Phillies Notes: Howard working to find his swing

Posted: August 05, 2012

Ryan Howard was pacing left to right from batter's box to batter's box. He was wearing a T-shirt, basketball shorts, and sneakers and looked up every now and then at the field in front of him, where nine men in khaki shorts and navy blue shirts wielding a large hose were preventing him from doing what he wanted.

Finally, at 3:35 p.m., three-and-a-half hours before Saturday night's game, the grounds crew cleared the field, leaving behind them only Howard, an assistant throwing balls to Howard, and hitting coach Greg Gross, who leaned on the outdoor batting cage.

Howard, desperately trying to break out of a miserable slump, spent the next 25 minutes in an extended one-on-one hitting session with Gross, stopping every five pitches or so to break down his swing.

Sometimes, Gross would demonstrate what he wanted Howard to work on by swinging an imaginary bat and pointing to different aspects in his batless swing. Another time, Gross walked from behind the cage to the batter's box next to Howard with two baseballs and placed them where he wanted Howard's feet to be in his batting stance.

Four hours later, Howard knocked his first hit in 11 at-bats, driving a first-pitch fastball into left-center on his way to a 2-for-4 night in the Phillies' 3-0 win. Howard smacked an eighth-inning fastball into right for his second hit of the night, but did strike out in ugly fashion in the second and sixth innings.

Howard had just one hit in his last 21 at-bats entering Saturday. His two hits will bring his batting average back above .200, but his two strikeouts means he has fanned in 42 percent of his at-bats.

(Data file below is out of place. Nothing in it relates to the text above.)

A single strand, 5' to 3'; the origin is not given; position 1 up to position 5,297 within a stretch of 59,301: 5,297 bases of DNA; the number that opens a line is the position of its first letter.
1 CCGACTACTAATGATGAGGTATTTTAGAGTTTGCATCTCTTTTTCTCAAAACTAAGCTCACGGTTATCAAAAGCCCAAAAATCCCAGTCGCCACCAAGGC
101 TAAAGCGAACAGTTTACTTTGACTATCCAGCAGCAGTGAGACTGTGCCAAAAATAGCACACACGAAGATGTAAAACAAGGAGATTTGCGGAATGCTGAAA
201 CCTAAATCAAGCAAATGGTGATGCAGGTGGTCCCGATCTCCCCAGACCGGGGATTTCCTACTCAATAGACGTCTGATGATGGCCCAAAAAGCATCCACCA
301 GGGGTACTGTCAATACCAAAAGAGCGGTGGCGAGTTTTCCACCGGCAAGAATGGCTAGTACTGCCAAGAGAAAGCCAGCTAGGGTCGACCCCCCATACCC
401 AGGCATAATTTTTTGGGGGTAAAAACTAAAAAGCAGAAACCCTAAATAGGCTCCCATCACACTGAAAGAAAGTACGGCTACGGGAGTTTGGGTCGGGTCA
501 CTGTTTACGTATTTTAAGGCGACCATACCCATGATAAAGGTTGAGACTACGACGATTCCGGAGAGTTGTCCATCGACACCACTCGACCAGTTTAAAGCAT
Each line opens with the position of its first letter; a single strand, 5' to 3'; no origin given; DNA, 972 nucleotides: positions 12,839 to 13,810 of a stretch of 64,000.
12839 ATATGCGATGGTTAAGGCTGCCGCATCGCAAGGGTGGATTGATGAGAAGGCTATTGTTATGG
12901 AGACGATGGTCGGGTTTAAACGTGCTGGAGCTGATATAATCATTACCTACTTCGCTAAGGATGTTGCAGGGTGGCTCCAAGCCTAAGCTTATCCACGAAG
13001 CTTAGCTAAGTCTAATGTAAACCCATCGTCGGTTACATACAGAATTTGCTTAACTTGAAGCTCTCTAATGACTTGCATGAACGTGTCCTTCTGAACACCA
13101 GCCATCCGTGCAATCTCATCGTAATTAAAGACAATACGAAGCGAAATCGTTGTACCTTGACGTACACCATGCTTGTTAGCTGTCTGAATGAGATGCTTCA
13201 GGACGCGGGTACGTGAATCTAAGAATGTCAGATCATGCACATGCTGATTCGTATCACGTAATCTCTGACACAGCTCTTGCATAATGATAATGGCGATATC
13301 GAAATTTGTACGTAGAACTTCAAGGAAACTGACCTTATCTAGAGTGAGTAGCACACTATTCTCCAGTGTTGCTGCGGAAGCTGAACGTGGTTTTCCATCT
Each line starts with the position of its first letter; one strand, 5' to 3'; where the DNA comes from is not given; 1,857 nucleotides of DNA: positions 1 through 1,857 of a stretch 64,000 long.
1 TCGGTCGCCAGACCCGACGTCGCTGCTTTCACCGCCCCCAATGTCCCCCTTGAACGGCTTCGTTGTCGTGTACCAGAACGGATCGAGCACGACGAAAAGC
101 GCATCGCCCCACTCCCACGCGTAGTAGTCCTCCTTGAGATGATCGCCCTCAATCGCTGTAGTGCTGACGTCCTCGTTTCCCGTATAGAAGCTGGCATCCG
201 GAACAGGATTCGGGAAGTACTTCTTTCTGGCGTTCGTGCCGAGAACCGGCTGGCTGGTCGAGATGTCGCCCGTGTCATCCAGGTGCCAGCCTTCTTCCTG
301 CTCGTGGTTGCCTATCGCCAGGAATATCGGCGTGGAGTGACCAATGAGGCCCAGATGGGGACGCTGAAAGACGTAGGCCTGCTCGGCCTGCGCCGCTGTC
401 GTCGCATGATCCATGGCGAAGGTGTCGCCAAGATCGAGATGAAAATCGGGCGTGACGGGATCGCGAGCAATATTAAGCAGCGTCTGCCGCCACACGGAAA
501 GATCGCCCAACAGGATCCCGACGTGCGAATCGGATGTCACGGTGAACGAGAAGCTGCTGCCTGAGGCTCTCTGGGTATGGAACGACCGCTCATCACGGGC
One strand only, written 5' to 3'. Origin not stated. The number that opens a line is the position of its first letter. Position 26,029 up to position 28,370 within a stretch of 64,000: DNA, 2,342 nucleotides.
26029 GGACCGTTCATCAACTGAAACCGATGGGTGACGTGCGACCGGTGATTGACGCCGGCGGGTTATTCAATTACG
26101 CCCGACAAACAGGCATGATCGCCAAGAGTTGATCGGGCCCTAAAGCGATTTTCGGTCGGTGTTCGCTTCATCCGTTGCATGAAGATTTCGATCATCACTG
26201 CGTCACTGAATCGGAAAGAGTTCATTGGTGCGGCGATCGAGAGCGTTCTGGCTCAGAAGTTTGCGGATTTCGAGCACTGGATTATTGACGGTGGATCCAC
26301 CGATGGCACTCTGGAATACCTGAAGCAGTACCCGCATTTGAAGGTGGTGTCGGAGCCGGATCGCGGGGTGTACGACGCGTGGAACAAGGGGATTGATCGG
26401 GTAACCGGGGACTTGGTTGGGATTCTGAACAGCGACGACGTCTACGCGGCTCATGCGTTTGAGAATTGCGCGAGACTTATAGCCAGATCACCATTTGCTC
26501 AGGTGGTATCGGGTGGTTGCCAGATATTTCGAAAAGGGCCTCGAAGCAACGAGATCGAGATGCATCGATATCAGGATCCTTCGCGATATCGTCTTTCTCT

"I think Howard's still going through some spring training," manager Charlie Manuel said. "I could give everybody rest. But you know what my manager used to tell me? 'How the hell are you going to hit if you're not in the game?' "

Howard obviously didn't have the luxury of spring training and didn't don a Phillies uniform until July 6.

Before Saturday, he had 68 at-bats this season. Players usually take between 30 and 70 at-bats in spring training to get their swing down.

"He's still trying to find his swing," Manuel said. "First of all, he wants to be out there, and second of all, I want him to be out there because I think that's what's best for him, too. That's how he's going to get his swing down."

Polanco progressing

Third baseman Placido Polanco, who has been on the disabled list retroactive to July 23 with lower-back inflammation, said he was making progress.

"I did some stretching today and throwing and I feel I am on my way," he said.

Polanco said no timetable has been set for a rehabilitation assignment.

Marc Narducci contributed

to this article.

Contact Chad Graff

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